AIM: start

FRI, 07 DEC 2001 00:38:13 GMT

The Art of Survival

AIM Sarajevo, November 23, 2001

When the first second-hand shop was opened in Sarajevo in late eighties, just a few months later it was put under lock. Despite owners' expectations, it did not attract much interest. Everyone thought that it was beneath their dignity to buy used clothes. Today, second-hand shops are the most frequented shops in Sarajevo, where individual items do not cost over DM 5. The reason for this is not suddenly developed desire to express one's own personality and resist uniform way of dressing with "unique" clothing, but simply the fact that people have no money. People treat super-markets, especially large shopping malls like "Mercator", just like art galleries and theatres, i.e. places they do not go to.

Instead, they purchase basic foodstuffs at market places, where all kinds of products can be bought at one third of the shop prices thanks to the fact that they came through porous B&H borders which is why they are not "burdened" with excessive taxes and customs fees. Thus, the price has become the sole criterion in these purchases, whereas "finesses" such as the quality, origin, properties are of no importance whatsoever.

In August the average income in B&H Federation officially amounted to DM 446, while statistical experts have calculated that for basic foodstuffs a family of four needed DM 429 that same month. But, same as any other average, this one also doesn't mean much in practice. It includes those working in schools and health sector, while salaries in state administration are higher on average - DM 600 per month. On the other hand, workers of that small number of still operating factories can, at best, count on DM 200 to 300 each month, if at all. Far above the average are salaries of employees of banks and similar financial institutions, whose average salaries are around DM 870, whereas those lucky ones working for some of international organisations here get between DM 1,500 to 2,500 a month. However, since the number of foreign organisations is getting smaller by the day, there is less and less work for the local staff.

The struggle for bare survival is becoming harder every day, even for those earning the statistical average. Even if we take the word of statistical experts that DM 429 is enough to feed a four-member family, which is the approximate amount of an average monthly salary, question remains where to find the money for clothes, shoes and, especially, overhead expenses. Monthly heating for a 60-sqm large two-bedroom apartment costs DM 700 on average, which is also the amount of electricity bill. Apart from that, DM 20 should be paid for water, DM 10 for the maintenance of community premises, as well as for a phone bill, if you are careful. In other words, every month at least DM 180 should be set aside for overhead expenses.

If you do not have your own flat or house, you need additional DM 400 per month for renting a two-bedroom apartment. Purchase of new clothes and shoes, especially for children, is an expense one cannot avoid so that parents would have to give additional DM 100 at a minimum for a pair of trousers, tennis shoes, T-shirt and a winter jacket (only the cheapest ones that can be bought at the market place), which means that start of school for two children represents DM 600 worth capital investment, which is equal to one and a half average salaries. Generally speaking, an average four-member family needs for food, clothing and overhead expenses at least DM 800 a month on condition that it is satisfied with living on subsistence level. It is clear that in such a situation buying newspapers, books, seeing a film or enjoying some other sort of "spiritual" fun, including visits to a restaurant (where a meal per person costs DM 15) or coffee shop (DM 1 for a cup of coffee) would not be a luxury, but science fiction. Nevertheless, the greatest mystery remains how pensioners manage to survive. Most of them get between DM 120 and 180, which is, at best, enough to pay overhead costs, while they have to make do for food and other expenses. It is perhaps not surprising that every week one pensioner on average decides to end his misery.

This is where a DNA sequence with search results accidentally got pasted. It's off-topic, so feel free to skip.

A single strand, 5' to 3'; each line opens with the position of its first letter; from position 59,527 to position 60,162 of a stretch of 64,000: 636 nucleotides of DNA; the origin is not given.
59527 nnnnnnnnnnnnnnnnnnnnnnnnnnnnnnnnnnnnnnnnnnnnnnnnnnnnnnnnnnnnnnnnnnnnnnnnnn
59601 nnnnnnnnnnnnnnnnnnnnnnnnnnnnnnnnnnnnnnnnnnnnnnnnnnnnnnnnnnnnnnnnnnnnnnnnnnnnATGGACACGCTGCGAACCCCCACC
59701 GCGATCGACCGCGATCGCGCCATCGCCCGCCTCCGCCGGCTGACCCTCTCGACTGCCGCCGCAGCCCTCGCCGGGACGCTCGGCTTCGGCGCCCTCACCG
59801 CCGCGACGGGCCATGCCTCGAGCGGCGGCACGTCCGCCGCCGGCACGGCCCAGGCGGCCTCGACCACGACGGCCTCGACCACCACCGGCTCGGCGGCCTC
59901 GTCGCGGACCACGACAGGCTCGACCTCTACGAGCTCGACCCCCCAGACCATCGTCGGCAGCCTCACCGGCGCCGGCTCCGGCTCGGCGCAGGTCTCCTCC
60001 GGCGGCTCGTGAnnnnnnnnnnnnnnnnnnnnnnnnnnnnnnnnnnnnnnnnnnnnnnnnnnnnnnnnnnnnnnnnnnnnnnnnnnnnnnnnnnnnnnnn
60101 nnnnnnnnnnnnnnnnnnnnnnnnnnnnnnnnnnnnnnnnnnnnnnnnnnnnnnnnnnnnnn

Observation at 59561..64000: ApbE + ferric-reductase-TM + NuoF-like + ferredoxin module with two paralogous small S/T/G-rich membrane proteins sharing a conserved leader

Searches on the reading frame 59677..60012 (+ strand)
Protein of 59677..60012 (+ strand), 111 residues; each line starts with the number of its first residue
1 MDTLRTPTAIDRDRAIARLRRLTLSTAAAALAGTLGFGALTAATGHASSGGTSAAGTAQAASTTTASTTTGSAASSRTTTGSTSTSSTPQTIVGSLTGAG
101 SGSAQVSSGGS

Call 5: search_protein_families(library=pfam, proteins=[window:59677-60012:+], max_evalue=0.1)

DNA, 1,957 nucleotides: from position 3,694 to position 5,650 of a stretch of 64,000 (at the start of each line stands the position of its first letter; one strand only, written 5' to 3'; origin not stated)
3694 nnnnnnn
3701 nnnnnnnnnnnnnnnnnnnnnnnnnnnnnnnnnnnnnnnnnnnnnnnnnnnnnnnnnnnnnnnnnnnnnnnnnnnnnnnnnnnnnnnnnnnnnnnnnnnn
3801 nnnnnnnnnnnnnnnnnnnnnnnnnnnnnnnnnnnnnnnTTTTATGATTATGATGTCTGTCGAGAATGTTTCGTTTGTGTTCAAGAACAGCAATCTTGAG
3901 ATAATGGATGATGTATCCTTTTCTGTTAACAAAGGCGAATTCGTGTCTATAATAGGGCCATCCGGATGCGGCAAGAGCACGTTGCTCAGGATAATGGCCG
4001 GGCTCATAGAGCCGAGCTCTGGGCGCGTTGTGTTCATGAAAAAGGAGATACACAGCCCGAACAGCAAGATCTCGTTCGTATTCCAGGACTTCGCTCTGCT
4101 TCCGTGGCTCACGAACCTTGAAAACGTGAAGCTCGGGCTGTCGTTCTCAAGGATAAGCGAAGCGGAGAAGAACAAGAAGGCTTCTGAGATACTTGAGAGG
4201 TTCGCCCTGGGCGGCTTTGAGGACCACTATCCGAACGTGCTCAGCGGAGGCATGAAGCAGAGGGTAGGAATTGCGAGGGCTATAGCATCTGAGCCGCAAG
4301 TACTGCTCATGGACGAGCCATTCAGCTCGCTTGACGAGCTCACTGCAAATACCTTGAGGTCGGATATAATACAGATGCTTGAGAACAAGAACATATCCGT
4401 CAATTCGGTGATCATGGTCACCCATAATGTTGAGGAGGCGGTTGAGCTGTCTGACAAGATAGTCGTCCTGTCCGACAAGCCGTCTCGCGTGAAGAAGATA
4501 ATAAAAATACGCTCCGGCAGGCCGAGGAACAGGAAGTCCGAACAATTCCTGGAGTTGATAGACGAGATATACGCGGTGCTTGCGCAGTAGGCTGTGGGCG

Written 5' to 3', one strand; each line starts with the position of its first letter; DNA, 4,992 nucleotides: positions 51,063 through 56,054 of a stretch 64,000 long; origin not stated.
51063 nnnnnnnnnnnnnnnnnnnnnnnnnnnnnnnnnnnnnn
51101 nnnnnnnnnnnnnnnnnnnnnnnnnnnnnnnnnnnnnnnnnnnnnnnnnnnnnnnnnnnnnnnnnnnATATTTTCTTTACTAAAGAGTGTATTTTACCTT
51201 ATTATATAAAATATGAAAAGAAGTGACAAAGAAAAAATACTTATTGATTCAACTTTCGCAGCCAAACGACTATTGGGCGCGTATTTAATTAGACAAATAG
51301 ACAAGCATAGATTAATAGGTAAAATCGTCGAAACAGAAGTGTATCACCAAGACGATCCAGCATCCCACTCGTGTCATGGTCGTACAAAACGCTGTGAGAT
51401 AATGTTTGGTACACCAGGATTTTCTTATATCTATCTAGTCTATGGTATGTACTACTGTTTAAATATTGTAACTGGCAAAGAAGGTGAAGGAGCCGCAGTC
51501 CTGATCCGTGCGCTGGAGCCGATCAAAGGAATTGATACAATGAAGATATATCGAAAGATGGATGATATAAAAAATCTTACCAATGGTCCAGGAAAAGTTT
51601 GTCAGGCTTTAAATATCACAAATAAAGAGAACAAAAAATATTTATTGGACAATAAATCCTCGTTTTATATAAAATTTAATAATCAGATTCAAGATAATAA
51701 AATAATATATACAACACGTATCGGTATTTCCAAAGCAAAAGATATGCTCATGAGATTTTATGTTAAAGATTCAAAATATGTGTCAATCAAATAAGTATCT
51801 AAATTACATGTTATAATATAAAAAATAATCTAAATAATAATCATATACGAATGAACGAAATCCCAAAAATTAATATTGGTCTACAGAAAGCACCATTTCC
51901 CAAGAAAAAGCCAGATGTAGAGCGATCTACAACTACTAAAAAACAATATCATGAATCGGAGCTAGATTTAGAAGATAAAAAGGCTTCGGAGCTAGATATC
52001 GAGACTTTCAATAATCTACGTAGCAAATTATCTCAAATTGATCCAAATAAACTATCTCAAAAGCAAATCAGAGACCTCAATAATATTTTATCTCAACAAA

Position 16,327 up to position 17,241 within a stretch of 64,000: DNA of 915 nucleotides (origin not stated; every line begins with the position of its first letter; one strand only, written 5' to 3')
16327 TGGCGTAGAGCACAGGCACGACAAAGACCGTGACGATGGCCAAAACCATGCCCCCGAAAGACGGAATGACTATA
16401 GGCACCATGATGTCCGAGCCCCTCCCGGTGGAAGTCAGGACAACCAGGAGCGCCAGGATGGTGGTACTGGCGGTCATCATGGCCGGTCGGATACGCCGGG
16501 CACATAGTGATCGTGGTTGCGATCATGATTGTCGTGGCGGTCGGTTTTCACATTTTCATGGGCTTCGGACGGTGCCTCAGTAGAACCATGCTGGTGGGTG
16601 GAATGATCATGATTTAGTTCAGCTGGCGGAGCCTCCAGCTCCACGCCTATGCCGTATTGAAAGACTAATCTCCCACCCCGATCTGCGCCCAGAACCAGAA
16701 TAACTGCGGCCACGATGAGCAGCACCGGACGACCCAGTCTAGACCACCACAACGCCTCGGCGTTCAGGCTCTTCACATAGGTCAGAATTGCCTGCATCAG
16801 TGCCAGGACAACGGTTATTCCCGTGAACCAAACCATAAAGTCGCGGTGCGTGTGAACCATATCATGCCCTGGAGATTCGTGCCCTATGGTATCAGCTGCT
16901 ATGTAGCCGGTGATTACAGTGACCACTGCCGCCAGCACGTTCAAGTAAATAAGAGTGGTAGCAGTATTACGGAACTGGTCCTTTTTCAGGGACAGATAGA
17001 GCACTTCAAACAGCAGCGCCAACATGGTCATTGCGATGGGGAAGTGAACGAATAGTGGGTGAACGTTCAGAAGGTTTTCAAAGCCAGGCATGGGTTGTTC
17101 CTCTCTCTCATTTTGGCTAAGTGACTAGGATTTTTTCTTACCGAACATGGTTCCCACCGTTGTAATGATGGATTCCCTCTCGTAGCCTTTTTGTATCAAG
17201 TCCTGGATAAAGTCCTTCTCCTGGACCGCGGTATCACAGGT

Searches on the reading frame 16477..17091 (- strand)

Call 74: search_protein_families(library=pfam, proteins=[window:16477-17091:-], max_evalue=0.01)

An average family, which according to statistical data doesn't live so badly, exists only in statistical reports. They do not provide an answer to the question how shall 267 thousand unemployed of F B&H and their families survive, nor some thirty thousand workers "on waiting lists", most of whom did not get any wages since the beginning of 1992. Bad news for all citizens is that things will probably get even worse. Analysts of international financial institutions claim that the existing real salaries are too high, i.e. are not based on production and productivity.

Post-privatisation shock will imply further lay-offs and fall of the already low living standards. Remembering the "good old times" is characteristic for all countries in transition, but B&H is specific because today its citizens consider even the past two-three years to be "good old days" when B&H received international assistance worth hundreds of millions of dollars for the reconstruction. Very small new economic elite might improve the statistical average, but cannot resolve the problem of growing social tension and empty stomachs, because the number of beggars in streets is growing faster than the number of new "Audis" and "Mercedeses", whereas the B&H middle class has lost everything in the whirls of war and transition haze.